A gift from hansbwl, who in turn was inspired by papatoad; permission was granted to evolve the original brief, pithy punch-line into a full-bodied story.
Not based on anyone I have ever known, but a nice tale of betrayal, revealed.
Katherine and I married right out of high school.
It was many years ago, as humans reckon such things, before the era when AIDS and nonstop news channels and email and instant exchange of generally all kinds of information.
We'd been sweethearts in junior high, and then high school, an All-American couple if ever there was one. We stayed polite and respectful of sexual boundaries, never strayed, never gave our elders reasons to worry or wonder or waggle their tongues.
I was a good student, and had an offer to join an accounting firm right out of high school; a gofer, for sure, but later a bookkeeper and still later a data-entry clerk, once these new PCs began filtering into the office.
I was able to attend the local college, a four-year state school, and earn a BA; Katherine attended the same school and became a pre-school specialist. Glorified babysitter? Yeah, well, it suited her, and so it suited me.
And life went on.
Year after year, we did all the obligatory things, attended family functions, hosted a few; but there were no children, no little feet running through our home. Katherine was barren, as the word goes. I didn't care; I wanted children, but I loved her more than I loved those precious phantoms, and adoption was way the hell out of her comfort zone.
I was unaware of a growing tension in our marriage. All seemed right, normal, and good, even with her periodic (sorry) mood swings.
Once in a very great while, I'd awake in the night and feel the bed shaking with her crying. I tried, a few times, to comfort her; there was nothing for it. I eventually learned to ignore it.
Four years ago, my marriage ended.
Oh, I didn't know it then. I had no idea. I was clueless, like the TSAH (Typically Stupid American Husband) from a thousand commercials for cereal and soap and flowers, and anything else Madison Avenue can loathe to the tune of a profit.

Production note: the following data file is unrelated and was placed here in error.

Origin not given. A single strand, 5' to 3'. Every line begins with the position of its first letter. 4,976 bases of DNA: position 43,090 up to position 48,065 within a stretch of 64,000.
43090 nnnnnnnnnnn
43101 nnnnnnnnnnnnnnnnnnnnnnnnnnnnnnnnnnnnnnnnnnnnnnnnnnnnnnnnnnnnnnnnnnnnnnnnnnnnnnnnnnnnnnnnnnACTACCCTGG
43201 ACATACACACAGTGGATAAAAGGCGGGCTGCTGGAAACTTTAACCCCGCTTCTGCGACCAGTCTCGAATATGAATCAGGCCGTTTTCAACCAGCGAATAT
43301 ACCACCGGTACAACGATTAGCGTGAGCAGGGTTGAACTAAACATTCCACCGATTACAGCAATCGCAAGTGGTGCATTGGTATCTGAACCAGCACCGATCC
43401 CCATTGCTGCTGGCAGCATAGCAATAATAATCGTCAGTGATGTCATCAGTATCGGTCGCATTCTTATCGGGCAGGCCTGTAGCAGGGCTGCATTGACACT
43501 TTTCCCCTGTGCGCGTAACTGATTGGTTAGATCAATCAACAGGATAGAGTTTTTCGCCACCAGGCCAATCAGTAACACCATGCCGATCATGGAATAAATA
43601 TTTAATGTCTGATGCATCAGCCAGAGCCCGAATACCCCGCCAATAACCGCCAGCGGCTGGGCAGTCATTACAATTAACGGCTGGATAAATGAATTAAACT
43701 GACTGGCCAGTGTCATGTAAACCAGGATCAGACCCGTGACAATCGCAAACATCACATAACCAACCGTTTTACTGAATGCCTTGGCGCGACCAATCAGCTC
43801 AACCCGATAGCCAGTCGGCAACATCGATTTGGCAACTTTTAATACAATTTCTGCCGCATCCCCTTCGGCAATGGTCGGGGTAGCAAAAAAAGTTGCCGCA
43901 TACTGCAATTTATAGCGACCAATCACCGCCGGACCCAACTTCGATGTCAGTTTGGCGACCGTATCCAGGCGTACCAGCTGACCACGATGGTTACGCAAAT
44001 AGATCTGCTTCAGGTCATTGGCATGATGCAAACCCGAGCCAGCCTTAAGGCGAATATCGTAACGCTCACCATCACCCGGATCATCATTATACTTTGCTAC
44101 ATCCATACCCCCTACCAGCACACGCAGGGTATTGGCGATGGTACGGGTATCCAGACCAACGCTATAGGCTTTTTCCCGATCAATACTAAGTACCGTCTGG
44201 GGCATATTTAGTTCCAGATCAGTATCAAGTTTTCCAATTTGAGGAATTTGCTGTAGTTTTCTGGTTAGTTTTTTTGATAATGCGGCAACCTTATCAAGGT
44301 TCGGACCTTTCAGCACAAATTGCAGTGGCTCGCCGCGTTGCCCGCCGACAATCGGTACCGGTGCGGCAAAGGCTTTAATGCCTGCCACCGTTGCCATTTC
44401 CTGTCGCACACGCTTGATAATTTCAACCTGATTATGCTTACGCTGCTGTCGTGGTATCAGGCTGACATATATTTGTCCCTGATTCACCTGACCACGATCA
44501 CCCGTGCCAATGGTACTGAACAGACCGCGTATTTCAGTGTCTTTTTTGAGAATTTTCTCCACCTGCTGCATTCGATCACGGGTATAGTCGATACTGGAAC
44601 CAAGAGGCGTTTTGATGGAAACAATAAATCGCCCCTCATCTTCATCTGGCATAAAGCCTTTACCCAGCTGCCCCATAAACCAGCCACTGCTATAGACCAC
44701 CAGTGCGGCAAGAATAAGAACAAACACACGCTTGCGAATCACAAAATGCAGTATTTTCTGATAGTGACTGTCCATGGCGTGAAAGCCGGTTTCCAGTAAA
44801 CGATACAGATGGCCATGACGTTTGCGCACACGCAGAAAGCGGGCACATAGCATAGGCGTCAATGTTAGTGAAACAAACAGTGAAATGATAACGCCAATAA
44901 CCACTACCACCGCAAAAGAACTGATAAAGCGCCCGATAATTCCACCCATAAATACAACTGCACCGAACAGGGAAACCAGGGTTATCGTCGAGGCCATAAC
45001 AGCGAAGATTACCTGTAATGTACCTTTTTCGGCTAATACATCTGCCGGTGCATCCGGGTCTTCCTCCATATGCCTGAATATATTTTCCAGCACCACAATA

Katherine told me, one May morning, she wanted to go on a five-day cruise with Kelly, her friend from high school.
I knew Kelly. She and Katherine were tight way back when, and only drifted apart because of me, and college, and weddings and funerals, and births and deaths. I didn't like Kelly, never had, and the feeling was way more than mutual.
It's hard to say why, but we just never connected, Kelly and me.
Regardless, Katherine loved her, and so allowing her to go on a cruise with Kelly was a no-brainer.
Katherine was gone for the allotted time, and returned to me, renewed, re-energized, restored.
Besides, Katherine knew Kelly and I had no affinity, and so she never mentioned her, never invited her over; I never had to deal with her.
What was not to like?
Katherine went on vacation with Kelly every May, like clockwork, from that day forward.
I never complained, never whined, when my lovely wife went on her yearly sojourn to parts unknown.
It was that year, four years ago, when things became complicated.
Katherine was on her annual with Kelly -- she'd left the day before -- and I was congratulating myself for being man enough to grant his wife the freedom to do her own thing, and being able to batch it for a few days, living the life of a bachelor with no worries.
That evening the phone rang, and my world ended.
"Hello?" I answered.
"Uh, hello," said an unfamiliar male voice, "could I speak to Katherine?"
"She's not here," I replied, calmly.
"Uh..." the voice paused, "when could I speak to her?"
I was pissed.
"You may not, unless you tell me why you'd like to speak to my wife."
The voice was silent; then, "I'm very sorry. I wasn't aware Katherine was married."
I let the pause become pregnant, then said, "And your interest in Katherine?"
A sigh; then, "I was married to Kelly, a friend of Katherine's."
Alarm bells went off. "You were married to her?"
"Has Katherine not told you?" said the voice. "Kelly died three years ago."
My heart froze.
"No," I replied stonily.
There was a long pause. "I'm very sorry," repeated the man, "but Kelly was involved in a fatal automobile accident. Her will has finally finished the probate process, and I found a letter to Katherine..." another awkward pause; then, "Well, I'm sorry, it sounds like I've caused ... some commotion."
"No commotion," I said, soothingly. "I'm really very sorry to have been so brusque with you. It's just ... Well, my sincerest regrets over Kelly's untimely death."
The man thanked me and rang off.
So I sat there, and stewed, and made my plans.